In these tough times, some of the best advice comes from people in our community who are finding ways to make better choices to stay healthy, de-stress, and navigate through. Here’s some inspiration and advice from fellow associates!
Games with the family can lighten the mood.
“We’ve started a board game night — It’s just great to set aside time when we put the phones down and have conversations together.”
—Derek Mathews, Regional Operations Center #9848, Bentonville, AR
Making sure kids know they’re loved is especially important when they’re anxious.
“Even if the kids and I are mad at each other, we say ‘I love you.’”
—Bekki Reynolds, Walmart Customer, Laurens, S.C.
Keeping connected when we can’t see family can be just what these times call for.
“I started a text group and send messages daily to all my family. Just quick things like ‘You are beautiful,’ so they know I care.”
—Jenieve Joseph, Supercenter #855, Union City, GA
Covering for your spouse so they can do something for themselves is a fantastic way to show you care.
“My wife and I have a teamwork mentality and cover for each other with the kids so we can find time to exercise.”
—Oscar Ayala, Supercenter #2053, Willows, CA
Taking a break from our worries and focusing on our family when we’re with them can help us all feel better.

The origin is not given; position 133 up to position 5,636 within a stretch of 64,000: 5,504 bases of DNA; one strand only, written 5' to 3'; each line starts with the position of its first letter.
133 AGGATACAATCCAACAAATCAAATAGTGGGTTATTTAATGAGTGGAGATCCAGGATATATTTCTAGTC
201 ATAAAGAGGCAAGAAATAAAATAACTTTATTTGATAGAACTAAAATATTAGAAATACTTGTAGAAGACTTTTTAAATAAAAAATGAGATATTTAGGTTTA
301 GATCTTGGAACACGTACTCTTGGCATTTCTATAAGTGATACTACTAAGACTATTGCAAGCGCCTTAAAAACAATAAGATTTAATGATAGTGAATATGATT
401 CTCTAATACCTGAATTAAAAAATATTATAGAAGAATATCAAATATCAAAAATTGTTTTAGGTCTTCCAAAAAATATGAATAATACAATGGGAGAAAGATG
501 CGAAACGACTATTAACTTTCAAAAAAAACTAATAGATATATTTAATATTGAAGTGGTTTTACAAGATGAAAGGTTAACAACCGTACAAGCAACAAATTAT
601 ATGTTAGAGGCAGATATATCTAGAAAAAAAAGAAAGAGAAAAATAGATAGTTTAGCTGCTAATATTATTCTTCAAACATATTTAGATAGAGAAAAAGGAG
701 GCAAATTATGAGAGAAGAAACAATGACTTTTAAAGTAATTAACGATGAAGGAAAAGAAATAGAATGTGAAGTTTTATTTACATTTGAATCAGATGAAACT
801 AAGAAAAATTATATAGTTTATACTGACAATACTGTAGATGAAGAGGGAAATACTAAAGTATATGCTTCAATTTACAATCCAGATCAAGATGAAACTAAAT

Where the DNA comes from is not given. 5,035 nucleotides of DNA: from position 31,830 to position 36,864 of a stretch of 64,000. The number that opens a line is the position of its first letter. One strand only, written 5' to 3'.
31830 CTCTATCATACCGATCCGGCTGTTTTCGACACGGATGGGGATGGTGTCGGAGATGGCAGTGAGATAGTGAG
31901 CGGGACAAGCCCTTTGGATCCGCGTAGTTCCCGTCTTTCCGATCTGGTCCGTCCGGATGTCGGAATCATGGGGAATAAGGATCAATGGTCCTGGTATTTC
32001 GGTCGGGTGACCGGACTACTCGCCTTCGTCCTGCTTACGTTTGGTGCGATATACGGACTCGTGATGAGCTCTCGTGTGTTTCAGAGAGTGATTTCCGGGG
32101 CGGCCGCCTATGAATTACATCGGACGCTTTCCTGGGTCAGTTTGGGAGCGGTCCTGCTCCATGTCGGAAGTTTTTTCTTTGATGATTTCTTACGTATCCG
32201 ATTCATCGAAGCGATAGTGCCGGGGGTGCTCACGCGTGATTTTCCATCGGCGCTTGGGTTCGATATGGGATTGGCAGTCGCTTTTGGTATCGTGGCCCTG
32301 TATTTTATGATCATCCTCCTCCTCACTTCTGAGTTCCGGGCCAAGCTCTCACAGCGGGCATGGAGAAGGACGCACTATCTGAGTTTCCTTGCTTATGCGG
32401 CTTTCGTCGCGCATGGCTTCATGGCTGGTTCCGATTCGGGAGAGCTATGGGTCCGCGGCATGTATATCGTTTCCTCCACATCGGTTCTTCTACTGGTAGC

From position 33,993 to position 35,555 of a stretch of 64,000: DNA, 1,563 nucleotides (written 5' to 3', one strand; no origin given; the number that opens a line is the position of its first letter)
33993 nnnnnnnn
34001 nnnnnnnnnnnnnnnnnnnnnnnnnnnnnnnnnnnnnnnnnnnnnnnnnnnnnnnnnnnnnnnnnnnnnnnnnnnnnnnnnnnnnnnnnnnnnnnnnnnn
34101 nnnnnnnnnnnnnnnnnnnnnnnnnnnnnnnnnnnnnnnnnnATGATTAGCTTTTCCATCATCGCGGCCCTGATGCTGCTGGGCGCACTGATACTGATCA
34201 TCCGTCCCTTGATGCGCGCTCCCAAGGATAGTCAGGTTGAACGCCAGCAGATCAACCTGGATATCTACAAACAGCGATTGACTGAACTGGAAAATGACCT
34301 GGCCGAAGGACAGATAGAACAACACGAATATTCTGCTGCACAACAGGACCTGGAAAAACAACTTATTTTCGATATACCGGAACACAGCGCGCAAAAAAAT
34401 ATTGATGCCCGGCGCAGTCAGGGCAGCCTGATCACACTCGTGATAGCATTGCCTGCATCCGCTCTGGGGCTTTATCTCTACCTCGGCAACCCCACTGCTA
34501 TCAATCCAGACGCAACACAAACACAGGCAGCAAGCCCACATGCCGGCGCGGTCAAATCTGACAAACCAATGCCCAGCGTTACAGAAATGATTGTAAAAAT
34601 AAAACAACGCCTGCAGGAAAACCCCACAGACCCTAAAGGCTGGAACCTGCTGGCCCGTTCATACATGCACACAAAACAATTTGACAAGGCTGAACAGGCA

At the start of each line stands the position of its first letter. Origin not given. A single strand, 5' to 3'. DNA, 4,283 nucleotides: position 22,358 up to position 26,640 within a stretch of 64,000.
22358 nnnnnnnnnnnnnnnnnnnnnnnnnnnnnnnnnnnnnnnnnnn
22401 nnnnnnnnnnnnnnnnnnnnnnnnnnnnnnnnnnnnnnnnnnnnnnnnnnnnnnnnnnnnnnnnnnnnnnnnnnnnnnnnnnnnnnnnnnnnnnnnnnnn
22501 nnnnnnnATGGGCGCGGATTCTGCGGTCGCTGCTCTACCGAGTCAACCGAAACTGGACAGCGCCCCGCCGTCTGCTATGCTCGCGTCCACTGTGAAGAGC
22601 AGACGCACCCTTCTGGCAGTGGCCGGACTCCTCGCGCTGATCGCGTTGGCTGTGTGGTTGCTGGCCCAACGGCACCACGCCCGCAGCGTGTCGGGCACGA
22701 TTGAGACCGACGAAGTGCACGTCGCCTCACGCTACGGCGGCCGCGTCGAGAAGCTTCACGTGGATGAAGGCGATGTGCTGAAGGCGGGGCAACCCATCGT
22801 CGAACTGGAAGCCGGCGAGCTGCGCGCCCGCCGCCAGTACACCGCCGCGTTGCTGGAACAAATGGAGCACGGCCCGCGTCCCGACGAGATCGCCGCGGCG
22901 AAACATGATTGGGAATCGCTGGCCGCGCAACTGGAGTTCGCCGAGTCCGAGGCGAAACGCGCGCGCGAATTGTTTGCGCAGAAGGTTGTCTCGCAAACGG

“When I’m together with the people I care about, I turn the phone off.”
—Robin Moore, Sam’s Club #6573, Jacksonville, N.C.
Mixing up family time with something active or fun, like a walk or a board game, can be a great way to break up the same-old, same-old.
“I feel like I had put my kids on a bad road before, where our time was just eating and watching TV. Now we’re focusing on constructive activities for family time.”
—Oneal Garrett, Supercenter #3825, Havelock, N.C.
Checking in on older relatives can make them feel safe and loved — especially when they may be feeling more at risk.
“Once a week I call my grandmother to check in.”
Talking about our days, and not the news, can help us strengthen family bonds.
We don’t have our phones at the dinner table and we talk about our day.
—Michelle Watts, Training Academy #5296, Barboursville, W.V.